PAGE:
As described above, dampening the neuro-inflammatory response will impact AD progression by several mechanisms. Ibuprofen, which crosses the human blood brain barrier (Bannworth, 1995; Parepally, 2006), dampens the production of pro-inflammatory cytokines (Gasparini, 2004), which should contribute to its utility for preventing AD progression. However, NSAIDs, such as rofecoxib and naproxen, for the treatment of AD has been inconclusive or contributed to higher risk of AD progression when administered as the sole therapy in clinical trials (Thal, 2005; Imbimbo, 2010) despite the multiple epidemiology studies showing reduced AD risk in individuals taking NSAIDs, including ibuprofen (Veld, 2001; Etminan, 2003). Besides the criticism surrounding the choice of rofecoxib and naproxen as the NSAIDs for sole therapy in AD (Gasparini, 2004), the ADAPT rofecoxib/naproxen treatment trial was conducted with subjects exhibiting mild-to-moderate AD (Aisen 2003; Breitner, 2011). Given the epidemiology data, it has been hypothesized that NSAID administration may be beneficial only very early indisease (Imbimbo, 2010; Breitner, 2011). The aMCI patient population is therefore the group that we have selected to be tested in this clinical study.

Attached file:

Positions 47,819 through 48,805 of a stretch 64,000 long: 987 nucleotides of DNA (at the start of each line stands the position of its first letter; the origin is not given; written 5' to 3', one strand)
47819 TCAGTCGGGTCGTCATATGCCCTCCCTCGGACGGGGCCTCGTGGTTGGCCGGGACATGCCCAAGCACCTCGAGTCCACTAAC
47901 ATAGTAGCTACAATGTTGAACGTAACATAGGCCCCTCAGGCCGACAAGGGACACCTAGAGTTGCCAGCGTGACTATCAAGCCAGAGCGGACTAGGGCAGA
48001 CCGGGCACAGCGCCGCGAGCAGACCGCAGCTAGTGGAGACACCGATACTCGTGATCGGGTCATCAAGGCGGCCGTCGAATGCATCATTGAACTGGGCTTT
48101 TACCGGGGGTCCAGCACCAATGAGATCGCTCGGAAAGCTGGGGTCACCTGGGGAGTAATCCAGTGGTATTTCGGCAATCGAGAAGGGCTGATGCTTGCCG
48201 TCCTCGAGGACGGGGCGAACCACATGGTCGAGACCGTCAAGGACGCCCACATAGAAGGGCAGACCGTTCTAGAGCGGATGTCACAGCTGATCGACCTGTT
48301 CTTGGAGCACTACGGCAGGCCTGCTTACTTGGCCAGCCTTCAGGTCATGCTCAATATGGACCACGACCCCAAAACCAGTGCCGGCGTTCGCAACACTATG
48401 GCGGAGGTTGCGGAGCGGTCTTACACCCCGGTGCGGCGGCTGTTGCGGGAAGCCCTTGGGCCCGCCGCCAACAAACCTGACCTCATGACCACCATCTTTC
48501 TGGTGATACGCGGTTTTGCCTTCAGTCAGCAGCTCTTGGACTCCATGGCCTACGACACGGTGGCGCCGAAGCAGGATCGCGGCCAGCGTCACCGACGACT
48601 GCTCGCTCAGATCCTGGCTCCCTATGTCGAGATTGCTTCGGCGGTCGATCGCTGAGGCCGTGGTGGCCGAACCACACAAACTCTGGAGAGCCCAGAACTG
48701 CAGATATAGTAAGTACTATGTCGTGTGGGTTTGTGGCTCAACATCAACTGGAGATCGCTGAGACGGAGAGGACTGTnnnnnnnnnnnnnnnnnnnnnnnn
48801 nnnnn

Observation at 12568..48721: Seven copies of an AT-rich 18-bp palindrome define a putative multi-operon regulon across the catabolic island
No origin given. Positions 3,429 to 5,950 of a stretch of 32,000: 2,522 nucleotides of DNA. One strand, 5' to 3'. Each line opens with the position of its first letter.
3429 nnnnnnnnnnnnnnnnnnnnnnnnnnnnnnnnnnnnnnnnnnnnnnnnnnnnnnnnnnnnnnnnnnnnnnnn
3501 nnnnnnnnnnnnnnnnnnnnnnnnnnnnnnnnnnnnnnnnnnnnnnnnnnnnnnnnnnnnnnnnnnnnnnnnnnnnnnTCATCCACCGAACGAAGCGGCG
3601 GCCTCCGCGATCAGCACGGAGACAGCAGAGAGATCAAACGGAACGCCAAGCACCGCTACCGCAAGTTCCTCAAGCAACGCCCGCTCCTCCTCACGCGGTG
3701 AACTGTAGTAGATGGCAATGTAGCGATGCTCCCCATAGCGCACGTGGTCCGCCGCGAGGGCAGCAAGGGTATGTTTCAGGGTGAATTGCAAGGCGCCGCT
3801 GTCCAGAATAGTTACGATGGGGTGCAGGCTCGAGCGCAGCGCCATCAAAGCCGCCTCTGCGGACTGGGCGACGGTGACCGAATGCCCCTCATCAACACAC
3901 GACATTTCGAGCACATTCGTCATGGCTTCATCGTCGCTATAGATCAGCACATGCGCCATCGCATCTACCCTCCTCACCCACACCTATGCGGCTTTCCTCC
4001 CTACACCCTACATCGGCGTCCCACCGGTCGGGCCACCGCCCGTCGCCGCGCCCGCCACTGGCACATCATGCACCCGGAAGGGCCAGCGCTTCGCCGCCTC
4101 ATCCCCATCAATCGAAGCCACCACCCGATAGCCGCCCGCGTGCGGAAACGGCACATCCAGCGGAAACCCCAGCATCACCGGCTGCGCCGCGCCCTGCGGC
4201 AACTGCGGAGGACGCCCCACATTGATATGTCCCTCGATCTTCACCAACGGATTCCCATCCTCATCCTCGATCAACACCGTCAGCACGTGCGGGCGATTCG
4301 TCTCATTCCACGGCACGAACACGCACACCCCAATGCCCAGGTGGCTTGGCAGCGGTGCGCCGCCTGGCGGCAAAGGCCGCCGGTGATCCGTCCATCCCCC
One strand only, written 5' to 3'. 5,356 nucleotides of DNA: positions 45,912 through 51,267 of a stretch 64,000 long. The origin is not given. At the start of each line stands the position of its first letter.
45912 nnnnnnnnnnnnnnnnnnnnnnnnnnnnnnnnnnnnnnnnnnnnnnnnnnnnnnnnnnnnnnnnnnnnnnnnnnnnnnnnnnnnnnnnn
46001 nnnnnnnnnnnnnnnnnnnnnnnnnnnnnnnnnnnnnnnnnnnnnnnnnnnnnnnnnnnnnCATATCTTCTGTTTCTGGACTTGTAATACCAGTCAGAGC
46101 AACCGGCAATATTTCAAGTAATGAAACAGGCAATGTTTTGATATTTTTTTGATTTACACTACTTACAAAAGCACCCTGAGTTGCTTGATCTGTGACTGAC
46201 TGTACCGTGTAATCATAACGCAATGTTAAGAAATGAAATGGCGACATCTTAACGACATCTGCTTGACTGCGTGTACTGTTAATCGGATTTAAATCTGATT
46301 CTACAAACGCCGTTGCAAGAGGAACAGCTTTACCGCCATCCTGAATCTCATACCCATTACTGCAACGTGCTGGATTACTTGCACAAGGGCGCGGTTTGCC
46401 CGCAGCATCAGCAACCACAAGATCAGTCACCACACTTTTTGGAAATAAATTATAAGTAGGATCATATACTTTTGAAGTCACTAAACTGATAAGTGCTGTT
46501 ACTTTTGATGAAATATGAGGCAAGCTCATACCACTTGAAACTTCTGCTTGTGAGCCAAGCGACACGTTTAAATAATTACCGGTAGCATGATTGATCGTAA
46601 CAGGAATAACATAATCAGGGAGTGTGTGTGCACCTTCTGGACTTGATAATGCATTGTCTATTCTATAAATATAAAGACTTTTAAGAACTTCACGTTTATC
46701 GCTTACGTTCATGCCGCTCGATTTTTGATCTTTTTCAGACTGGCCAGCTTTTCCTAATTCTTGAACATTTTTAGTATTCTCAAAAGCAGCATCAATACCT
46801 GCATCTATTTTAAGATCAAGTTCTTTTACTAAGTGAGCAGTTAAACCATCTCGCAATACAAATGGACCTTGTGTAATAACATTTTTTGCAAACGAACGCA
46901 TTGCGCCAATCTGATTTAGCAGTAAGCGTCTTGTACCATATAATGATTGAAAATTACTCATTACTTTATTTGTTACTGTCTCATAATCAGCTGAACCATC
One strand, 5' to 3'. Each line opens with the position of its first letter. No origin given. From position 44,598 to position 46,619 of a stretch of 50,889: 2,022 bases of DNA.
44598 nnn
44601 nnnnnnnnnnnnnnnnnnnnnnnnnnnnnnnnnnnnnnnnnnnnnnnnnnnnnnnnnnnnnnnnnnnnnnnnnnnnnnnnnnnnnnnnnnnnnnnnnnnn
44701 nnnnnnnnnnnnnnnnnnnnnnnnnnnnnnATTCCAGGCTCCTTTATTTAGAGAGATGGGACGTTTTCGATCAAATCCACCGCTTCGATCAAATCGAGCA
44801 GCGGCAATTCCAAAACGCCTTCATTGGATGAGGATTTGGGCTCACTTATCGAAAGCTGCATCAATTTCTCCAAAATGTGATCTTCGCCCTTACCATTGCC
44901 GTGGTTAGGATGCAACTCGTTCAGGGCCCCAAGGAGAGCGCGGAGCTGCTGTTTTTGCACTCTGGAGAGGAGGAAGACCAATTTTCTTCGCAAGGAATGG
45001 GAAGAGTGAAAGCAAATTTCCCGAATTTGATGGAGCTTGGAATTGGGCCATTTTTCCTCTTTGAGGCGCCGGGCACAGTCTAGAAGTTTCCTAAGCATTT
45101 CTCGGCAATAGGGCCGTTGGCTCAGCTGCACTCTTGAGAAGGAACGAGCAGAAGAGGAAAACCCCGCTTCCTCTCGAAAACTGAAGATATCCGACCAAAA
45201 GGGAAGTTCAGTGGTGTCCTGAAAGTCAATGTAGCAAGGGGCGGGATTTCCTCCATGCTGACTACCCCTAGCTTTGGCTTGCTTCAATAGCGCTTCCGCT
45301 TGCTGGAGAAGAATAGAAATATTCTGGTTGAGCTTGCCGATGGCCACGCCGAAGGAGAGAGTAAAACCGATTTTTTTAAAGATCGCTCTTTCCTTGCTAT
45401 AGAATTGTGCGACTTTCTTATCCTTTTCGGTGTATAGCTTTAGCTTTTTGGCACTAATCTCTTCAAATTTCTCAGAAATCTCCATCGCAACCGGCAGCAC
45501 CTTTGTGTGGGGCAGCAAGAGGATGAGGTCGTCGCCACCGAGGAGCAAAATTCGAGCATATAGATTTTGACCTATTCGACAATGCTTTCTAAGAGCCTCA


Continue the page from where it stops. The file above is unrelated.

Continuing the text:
It is important to note that in the NSAID epidemiology studies, AD risk decrease was restricted to NSAIDs that presumably lower beta-amyloid (42-)peptide levels, such as ibuprofen and indomethacin (Gasparini, 2004; Imbimbo, 2010), and long-term dosing with low NSAID doses were equally effective as higher doses (Broe, 2000; Breitner 2001). Hence, in one cohort in this AZTherapies ALZT-OP1 trial, oral ibuprofen will be administered as tablets (ALZT-OP1b) at a dose lower (less than 5%) of the lowest over-the-counter approved dose. In combination with cromolyn sodium inhalation treatment (ALZT-OP1a), we will test the hypothesis that dampening the low level neuroinflammatory response with ibuprofen will contribute significantly to preventing cognitive decline due to Alzheimer's disease progression. The dose is calculated to titrate the estimated invisible inflammatory response at the early stages of the disease.

Uncontrolled ibuprofen dosage is associated with several side effects such as nausea, headache, ulcers, dizziness, and hypertension. A minor number of cases can cause heart or renal failures. The overdose of ibuprofen can be dangerous. The proposed daily dose for this clinical trial is 20 fold lower than the dose over the counter, and the total yearly dose totaled from the chronic daily dose is less than a total weekly dose over the counter. It is not expected that the yearly toxicity will exceed the weekly over the counter dose.

Risk Benefits of ALZT-OP1 (Cromolyn)